This paper presents a study on the structural behaviour of modular steel scaffolds through both experimental and numerical investigations. Three one-storey and three two-storey modular steel scaffolds were built and tested to failure in order to examine the structural behaviour of typical modular steel scaffolds. Details of the tests and their test results were presented in this paper. Moreover, an advanced non-linear analysis method was employed to evaluate the load carrying capacities of these scaffolds under differentrnsupport conditions. Comparisons between the experimental and the numerical results on the structural behaviour of these modular steel scaffolds were also presented. Moreover, the restraining effects of external supports in practical situations were also studied through finite element methods. The predicted load carrying capacities and deformations at failure of these models under partially restrained conditions were found to be close to the experimental results. A codified design method for column buckling with modified slenderness ratios was adopted for practical design of modular steel scaffolds.

Key Words
modular steel scaffolds; structural instability; partially restrained supports; modified slenderness ratios; column buckling design.

Address
W.K. Yu; Department of Civil and Structural Engineering, The Hong Kong Polytechnic University, Hung Hom, Kowloon, Hong Kong SAR, China

Abstract
This paper presents a moment-curvature method that accounts for the strength deterioration of steel at elevated temperature in estimating the response of steel beams exposed to fire. A modification to the EC4 method is proposed for a better estimation of the temperature distribution in the steel beam supporting a concrete slab. The accuracy of the proposed method is verified by comparing the results with established test results and the nonlinear finite element analysis results. The beam failure criterion based on a maximum strain of 0.02 is proposed to assess the limiting temperature as compared to the traditional criteria that rely on deflection limit or deflection rate. Extensive studies carried out on steel beams with various span lengths, load ratios, beam sizes and loading types show that the proposed failure criterion gives consistent results when compared to nonlinear finite element results.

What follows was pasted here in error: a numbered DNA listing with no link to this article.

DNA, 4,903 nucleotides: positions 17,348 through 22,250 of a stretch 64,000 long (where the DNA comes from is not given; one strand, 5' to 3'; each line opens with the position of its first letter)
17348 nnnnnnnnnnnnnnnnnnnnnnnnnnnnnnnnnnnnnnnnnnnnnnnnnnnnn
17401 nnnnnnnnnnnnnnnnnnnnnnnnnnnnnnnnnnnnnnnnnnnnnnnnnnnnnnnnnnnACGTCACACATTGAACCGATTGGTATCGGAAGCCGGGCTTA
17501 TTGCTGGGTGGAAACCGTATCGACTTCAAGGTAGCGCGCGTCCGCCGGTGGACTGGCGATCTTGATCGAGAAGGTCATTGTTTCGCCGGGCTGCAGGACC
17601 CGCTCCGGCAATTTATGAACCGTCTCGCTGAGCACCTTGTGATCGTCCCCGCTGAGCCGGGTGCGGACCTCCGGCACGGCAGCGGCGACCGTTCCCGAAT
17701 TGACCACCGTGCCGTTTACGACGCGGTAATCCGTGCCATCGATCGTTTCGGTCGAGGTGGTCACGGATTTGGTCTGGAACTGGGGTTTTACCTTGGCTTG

Key Words
elevated temperature; fire safety design; limiting temperature; moment-curvature method; steel beam; limit state design.

Address
H.X. Yu and J.Y. Richard Liew; Department of Civil Engineering, National University of Singapore, Blk E1A, 1 Engineering Drive 2, Singapore 117576

Abstract
Comparison of behaviour of shear connections by means of shear-connection strips (perfobond and comb-shaped strips) and headed studs under static and repeated loading, possible failure modes of concrete dowels and ways of the quantitative differentiation of some failure modes are described in the paper. The article presents a review of knowledge resulting from the analysis of shear-connection effects based on tests of perfobond and comb-shaped strips carried out in the laboratories of the Faculty of Civil Engineering of the Technical University of Kosice (TU of Kosice) in Slovakia and their comparison with results obtained by other authors.rn

Key Words
composite steel and concrete structures; perfobond strip; comb-shaped strip; failure modes; concrete dowel; push-out test; repeated load.

Address
Marian Rovnak and Antonia Duricova;rnTechnical University of Kosice, Faculty of Civil Engineering, Vysokoskolska 4,rnSK-042 00 Kosice, Slovakia